Model Construction and Estimation
The construction sector in developing countries has propelled economic growth in the most recent period, yet analysis of growth performance has failed to take this into account. This article is a comparative analysis of the relationship between the construction sector and aggregate output for a panel of sub-Saharan African (SSA) countries using a panel generalized methods of moments (GMM).
This paper assesses the extent of trade linkages and shock transmission between African economies and its main trading partners, namely China, Europe and the United States (US). Using the global vector autoregressive (GVAR) model, the paper investigates how shock transmission between Africa and its main trading partners evolves over the periods before and after the 1990s. Moreover, the paper assesses the extent of business cycle synchronization between Africa and the three trading partners during the same periods.
This paper analyses the relationship between financial stress indicator variables and monetary policy in South Africa with emphasis on how robust these variables are related to the monetary policy interest rate. The financial stress indicator variables comprise a set of variables from the main segments of the South African financial market that include the bond and equity securities markets, the commodities market and the foreign exchange rate market.
This paper examines the relationship between ination and ination expectations of analysts, business, and trade unions in South Africa during the inflation targeting (IT) regime. We consider inflation expectations based on the Bureau of Economic Research (BER) quarterly survey observed from 2000Q1 to 2013Q1. We estimate ination expectations of individual agents as the weighted average of lagged ination and the inflation target. The results indicate that expectations are heterogeneous across agents.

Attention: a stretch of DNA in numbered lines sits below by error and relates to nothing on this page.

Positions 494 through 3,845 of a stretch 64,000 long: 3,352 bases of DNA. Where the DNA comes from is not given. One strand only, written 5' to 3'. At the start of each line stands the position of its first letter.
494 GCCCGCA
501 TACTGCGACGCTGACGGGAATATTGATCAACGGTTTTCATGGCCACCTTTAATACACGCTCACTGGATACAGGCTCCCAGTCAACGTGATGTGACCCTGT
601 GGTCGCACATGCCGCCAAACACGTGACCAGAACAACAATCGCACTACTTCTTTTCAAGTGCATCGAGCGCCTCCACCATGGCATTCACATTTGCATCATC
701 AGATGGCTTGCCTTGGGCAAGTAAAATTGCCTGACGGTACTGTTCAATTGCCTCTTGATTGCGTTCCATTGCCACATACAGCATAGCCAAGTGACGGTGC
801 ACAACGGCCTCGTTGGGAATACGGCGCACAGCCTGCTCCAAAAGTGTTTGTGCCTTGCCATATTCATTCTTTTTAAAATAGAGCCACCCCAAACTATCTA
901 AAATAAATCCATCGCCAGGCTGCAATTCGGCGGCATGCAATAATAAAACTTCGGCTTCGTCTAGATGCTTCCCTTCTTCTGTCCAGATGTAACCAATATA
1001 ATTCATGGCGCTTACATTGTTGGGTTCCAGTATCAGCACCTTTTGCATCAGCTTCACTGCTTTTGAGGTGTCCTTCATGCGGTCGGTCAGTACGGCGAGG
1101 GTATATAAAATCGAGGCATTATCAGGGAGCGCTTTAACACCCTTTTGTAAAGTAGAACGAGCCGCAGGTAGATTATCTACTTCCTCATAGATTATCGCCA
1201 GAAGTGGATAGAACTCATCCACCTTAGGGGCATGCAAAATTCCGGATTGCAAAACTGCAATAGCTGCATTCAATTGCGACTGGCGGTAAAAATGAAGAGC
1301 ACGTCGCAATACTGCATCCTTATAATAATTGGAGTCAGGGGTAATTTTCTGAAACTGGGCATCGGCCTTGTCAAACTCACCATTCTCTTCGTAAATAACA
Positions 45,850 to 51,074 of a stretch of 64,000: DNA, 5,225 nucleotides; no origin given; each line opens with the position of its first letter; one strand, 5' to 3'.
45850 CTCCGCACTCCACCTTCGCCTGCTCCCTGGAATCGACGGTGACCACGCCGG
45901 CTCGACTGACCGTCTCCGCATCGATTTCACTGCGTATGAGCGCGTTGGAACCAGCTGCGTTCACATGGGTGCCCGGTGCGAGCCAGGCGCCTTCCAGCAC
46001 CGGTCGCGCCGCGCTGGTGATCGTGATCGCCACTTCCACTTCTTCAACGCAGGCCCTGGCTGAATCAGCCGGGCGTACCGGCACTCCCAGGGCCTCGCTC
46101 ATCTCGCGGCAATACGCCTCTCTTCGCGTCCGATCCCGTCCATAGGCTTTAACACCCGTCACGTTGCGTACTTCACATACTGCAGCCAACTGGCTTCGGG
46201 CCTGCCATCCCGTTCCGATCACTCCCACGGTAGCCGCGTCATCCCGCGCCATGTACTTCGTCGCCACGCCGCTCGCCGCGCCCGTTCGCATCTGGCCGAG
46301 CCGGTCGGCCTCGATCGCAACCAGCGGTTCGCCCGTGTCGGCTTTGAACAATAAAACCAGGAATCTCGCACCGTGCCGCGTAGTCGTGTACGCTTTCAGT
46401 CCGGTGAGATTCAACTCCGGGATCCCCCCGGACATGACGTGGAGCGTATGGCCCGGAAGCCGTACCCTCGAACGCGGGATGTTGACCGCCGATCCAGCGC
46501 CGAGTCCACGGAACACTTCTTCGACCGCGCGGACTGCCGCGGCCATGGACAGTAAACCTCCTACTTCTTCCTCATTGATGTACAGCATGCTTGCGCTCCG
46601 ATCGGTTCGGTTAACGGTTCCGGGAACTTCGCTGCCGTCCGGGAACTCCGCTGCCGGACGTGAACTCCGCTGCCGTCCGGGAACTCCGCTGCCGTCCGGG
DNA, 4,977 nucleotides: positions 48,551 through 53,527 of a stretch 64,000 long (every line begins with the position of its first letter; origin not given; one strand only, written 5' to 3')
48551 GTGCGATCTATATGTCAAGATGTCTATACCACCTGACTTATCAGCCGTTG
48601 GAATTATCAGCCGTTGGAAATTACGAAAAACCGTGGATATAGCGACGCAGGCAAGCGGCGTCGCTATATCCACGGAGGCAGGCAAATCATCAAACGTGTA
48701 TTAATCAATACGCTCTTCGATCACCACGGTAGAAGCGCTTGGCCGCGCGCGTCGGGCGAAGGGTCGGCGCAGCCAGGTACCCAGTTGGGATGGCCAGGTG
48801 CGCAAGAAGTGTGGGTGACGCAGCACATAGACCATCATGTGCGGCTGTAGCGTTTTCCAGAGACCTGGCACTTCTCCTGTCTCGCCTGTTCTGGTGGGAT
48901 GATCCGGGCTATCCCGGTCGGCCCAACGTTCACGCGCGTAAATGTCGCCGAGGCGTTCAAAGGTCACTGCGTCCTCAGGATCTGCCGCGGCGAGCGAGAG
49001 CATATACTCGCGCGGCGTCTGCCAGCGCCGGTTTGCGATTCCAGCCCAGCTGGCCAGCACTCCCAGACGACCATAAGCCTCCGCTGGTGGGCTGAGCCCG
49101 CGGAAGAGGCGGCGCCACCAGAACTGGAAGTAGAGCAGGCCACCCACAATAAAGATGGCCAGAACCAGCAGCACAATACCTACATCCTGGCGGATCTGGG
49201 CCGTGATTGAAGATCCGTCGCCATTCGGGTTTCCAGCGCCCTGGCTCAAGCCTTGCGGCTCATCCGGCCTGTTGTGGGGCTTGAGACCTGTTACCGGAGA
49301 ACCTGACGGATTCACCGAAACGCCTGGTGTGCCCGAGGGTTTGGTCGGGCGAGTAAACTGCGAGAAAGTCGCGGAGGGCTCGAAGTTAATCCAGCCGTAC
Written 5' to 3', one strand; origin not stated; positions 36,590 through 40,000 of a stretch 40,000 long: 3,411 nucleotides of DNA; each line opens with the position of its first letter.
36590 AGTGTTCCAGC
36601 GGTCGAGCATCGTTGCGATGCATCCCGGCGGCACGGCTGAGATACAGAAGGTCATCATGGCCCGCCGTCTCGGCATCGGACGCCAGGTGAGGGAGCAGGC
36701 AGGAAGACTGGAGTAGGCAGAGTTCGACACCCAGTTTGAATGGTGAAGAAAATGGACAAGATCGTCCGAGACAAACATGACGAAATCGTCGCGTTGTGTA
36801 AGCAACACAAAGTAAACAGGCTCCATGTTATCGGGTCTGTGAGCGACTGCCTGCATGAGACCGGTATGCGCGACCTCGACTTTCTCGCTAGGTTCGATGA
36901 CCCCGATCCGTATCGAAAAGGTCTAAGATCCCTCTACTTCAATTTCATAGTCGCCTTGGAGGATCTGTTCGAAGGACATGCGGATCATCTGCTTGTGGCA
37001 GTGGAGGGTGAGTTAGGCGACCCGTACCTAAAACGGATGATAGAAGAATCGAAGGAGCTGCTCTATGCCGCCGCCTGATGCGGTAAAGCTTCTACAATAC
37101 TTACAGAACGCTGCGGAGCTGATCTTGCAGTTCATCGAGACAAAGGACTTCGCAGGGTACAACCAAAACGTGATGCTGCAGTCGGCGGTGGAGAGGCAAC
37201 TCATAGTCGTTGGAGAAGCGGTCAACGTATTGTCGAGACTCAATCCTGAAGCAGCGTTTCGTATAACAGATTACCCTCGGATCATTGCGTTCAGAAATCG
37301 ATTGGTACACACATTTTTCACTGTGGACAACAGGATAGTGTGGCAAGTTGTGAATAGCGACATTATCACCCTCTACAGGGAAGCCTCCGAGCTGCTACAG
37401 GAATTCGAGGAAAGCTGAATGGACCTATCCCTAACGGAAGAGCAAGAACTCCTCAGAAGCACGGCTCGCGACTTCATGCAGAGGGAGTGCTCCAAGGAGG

This study assesses debt sustainability in South Africa allowing for possible nonlinearities in the form of threshold behaviour by fiscal authorities. A long historical data series on the debt-to-GDP ratio and models with fixed and time-varying thresholds allowing the level of debt to vary relative to its recent history and the occurrence of financial crises are used in the analysis. First, the results reveal that fiscal consolidation occurs at a much lower debt-to-GDP ratio of 46 percent in the period 1946 to 2010 compared to 65 percent in the period 1865 to 1945.
This paper assesses the ability of the Rotterdam model and of three versions of the almost ideal demand system (AIDS) to recover the time-varying elasticities of a true demand system and to satisfy theoretical regularity. Using Monte Carlo simulations, we nd that the Rotterdam model performs better than the linear-approximate AIDS at recovering the signs of all the time-varying elasticities. More importantly, the Rotterdam model has the ability to track the paths of time-varying income elasticities, even when the true values are very high.
This paper studies the trade linkages between South Africa and the BRIC (Brazil, Russia, India, and China) countries. We apply a global vector autoregressive model (global VAR) to investigate the degree of trade linkages and shock trans- mission between South Africa and the BRIC countries over the period 1995Q1-2009Q4.
In addition to the conventional linear cointegration test, this paper tests the asymmetry relationship between fiscal revenue and expenditure, by making a distinction between the adjustment of positive (budget surplus) and negative (budget deficit) deviations from equilibrium. The analysis uses quarterly data for South Africa.